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SBJ/Nov. 1, 2010/Marketing/Sponsorship
Giveaways grow as the when and why evolve
Published November 1, 2010, Page 10
remain atop the giveaway list.
In their never-ending quest to lure fans to the ballpark, baseball marketers continue to aim for the head.
Caps and bobbleheads topped the list of items most frequently given to fans by MLB clubs for the second straight season, according to a SportsBusiness Journal analysis of teams’ 2010 promotional efforts. Along with free T-shirts, which ranked No. 3 on the list, these items have been the most popular giveaways since SportsBusiness Journal first started tracking MLB teams’ game-day promotions and handouts, in 2002.
But while the items at the top of the ranking have gone unchanged, the timing of and reason for the giveaways has shifted for many MLB clubs. The volatility of the nation’s economy has played a role in this change, but so too have pop-culture considerations as well as increased expectations of fans and sponsors for what a giveaway should accomplish.
giveaways and promotions
In short, the key is making a connection.
‘A part of baseball’
According to team executives, it was about a decade ago when MLB clubs began to move away from items such as bottle openers and pencils as giveaways to what they call instead “high perceived value” gifts, such as bobbleheads, limited-edition caps or, perhaps most notably back in the late 1990s, Beanie Babies.
That high perceived value for the fans, however, comes with a high actual cost for the teams and their game-day sponsors. A bobblehead costs a club about $3.50 a unit; a reversible floppy hat costs between $4 and $5. Pennants and magnets, on the other hand, cost pennies.
When the economy soured in recent years, it not surprisingly slowed ballpark turnstiles and forced budget-conscious teams and promotional sponsors to adapt. Order sizes were reduced, so instead of a free ball being given to the first 15,000 fans at a game, maybe the first 10,000 fans got one instead.
But beyond that, the recession’s impact on the promotions business in MLB appears to have been minimal. High-profile items are still deemed important, even at their higher relative cost.
“We actually had more giveaways this season, not less,” said Wally Hayward, Chicago Cubs executive vice president and chief sales and marketing officer. “And we continue to focus on unique items that have high perceived value.”
Executives at each of 10 MLB clubs contacted by SportsBusiness Journal said their clubs had decreased neither the number of promotional nights nor the budgets related to those dates over the past three seasons. Indeed, according to SportsBusiness Journal’s analysis of all 30 MLB teams’ promotional schedules, MLB clubs combined for 719 giveaway dates this season, a 16 percent increase over 2009 and a 25 percent jump compared with 2008.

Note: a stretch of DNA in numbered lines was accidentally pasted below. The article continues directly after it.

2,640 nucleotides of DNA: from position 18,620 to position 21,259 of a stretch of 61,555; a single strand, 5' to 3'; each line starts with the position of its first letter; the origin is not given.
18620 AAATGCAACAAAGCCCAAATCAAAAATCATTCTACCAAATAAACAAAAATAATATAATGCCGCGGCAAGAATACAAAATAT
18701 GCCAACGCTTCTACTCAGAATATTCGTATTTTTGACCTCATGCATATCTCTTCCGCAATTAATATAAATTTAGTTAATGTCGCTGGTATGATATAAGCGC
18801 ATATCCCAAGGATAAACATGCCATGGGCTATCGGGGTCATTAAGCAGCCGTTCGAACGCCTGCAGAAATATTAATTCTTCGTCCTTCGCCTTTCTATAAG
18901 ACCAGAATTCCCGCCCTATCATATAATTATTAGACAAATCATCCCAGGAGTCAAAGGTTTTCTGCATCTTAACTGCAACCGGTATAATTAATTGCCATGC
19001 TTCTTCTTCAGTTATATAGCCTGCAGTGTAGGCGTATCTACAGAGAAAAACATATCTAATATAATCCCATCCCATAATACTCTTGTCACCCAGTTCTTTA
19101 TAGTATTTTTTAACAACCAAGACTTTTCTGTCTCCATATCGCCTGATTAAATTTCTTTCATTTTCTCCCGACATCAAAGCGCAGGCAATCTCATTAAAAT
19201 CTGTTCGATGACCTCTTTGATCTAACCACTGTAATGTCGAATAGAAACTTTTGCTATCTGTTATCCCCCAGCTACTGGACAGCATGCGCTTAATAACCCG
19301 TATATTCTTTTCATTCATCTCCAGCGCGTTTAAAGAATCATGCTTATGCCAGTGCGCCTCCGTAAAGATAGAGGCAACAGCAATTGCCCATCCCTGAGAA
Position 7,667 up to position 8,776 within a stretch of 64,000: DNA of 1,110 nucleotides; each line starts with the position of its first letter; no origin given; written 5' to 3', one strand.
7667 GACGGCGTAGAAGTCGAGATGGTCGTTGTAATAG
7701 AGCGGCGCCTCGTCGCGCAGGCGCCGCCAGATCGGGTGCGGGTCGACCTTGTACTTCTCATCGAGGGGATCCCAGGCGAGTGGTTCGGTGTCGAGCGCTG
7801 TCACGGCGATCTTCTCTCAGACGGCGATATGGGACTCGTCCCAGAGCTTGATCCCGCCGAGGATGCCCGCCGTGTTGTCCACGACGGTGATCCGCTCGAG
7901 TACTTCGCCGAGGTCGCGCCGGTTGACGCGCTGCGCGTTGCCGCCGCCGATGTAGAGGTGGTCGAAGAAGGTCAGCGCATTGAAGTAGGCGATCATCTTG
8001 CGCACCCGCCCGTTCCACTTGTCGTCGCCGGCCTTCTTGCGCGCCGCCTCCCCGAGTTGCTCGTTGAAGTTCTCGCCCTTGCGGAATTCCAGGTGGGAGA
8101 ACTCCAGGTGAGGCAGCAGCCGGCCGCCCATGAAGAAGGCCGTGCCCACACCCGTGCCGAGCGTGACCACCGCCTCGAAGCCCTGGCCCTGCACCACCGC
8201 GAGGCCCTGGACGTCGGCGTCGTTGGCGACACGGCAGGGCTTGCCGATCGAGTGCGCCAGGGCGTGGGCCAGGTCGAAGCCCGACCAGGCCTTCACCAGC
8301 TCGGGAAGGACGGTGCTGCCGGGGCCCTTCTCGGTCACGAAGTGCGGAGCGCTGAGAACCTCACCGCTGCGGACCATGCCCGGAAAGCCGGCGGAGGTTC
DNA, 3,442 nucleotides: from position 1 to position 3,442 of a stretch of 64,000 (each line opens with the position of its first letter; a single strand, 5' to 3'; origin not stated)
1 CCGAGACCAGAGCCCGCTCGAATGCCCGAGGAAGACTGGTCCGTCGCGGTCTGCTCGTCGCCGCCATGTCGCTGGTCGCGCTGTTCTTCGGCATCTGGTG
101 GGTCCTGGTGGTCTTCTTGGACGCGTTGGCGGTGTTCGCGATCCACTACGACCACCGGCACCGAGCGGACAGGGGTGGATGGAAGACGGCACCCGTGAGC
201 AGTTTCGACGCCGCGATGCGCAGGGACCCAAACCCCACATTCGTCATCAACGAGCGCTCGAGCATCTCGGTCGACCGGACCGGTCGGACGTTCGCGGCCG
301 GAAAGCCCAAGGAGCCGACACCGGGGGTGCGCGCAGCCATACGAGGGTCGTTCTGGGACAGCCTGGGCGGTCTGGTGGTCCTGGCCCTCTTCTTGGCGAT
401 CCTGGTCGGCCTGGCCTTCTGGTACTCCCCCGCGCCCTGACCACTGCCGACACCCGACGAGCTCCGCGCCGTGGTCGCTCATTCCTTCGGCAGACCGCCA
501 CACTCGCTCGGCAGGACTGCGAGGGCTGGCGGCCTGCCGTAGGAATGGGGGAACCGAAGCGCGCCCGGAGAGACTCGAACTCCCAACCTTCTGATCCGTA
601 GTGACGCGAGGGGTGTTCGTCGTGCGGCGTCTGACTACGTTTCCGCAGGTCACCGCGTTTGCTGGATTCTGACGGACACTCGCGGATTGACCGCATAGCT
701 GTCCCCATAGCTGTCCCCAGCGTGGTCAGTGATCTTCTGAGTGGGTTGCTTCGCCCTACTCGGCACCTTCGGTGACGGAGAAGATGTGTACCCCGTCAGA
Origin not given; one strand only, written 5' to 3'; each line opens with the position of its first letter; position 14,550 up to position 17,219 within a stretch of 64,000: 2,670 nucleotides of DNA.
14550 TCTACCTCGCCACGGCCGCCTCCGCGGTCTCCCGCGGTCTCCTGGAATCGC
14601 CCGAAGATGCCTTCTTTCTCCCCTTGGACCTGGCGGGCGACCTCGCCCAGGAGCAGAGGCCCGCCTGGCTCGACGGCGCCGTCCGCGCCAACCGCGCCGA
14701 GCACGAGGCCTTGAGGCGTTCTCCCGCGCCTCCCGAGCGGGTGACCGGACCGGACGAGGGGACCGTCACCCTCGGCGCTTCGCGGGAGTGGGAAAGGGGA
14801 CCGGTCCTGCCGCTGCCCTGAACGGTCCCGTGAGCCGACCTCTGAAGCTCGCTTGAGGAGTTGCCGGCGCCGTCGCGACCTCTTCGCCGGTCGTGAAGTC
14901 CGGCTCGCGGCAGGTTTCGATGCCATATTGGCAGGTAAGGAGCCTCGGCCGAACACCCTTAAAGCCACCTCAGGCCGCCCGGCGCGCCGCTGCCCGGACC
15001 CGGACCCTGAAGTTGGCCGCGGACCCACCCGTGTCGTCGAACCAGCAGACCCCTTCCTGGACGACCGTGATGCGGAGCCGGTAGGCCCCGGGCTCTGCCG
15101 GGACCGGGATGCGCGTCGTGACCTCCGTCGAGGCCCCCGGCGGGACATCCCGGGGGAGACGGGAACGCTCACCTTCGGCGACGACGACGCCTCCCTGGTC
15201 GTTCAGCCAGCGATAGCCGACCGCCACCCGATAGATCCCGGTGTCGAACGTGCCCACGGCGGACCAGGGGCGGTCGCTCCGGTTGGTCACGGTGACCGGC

“Promotions are as much a part of baseball as hot dogs and Cracker Jacks,” said Patrick Klinger, Minnesota Twins vice president of marketing. “We could have cut back this year, knowing we were going to draw well in the new ballpark [Target Field], but it has become an important part of our team’s culture.”
The Twins gave away nearly half a million items at the gate this season, slightly more than last year, including 5,000 of their eighth annual fishing lure, timed with the opening of the state’s fishing season, a quasi-state holiday, Klinger said.
Change in strategy
While the ultimate goal of every promotion is still to fill seats, the evolution from trinkets to high perceived value items has coincided with a change in scheduling strategy for MLB clubs. The “lift,” or the overall increase in attendance attributed to the promotion, is no longer just about trying to even out the attendance across seven nights of the week by making slow nights a little stronger. For both sponsors and teams, the activation element of the promotion is becoming more experiential.
“There’s more upside to taking a strong game and making it a sellout,” said Lou DePaoli, executive vice president and chief marketing officer for the Pittsburgh Pirates. “If you have a soft opponent on a Tuesday in May, you’re not going to do much, other than maybe a sponsor-driven ticket promotion.”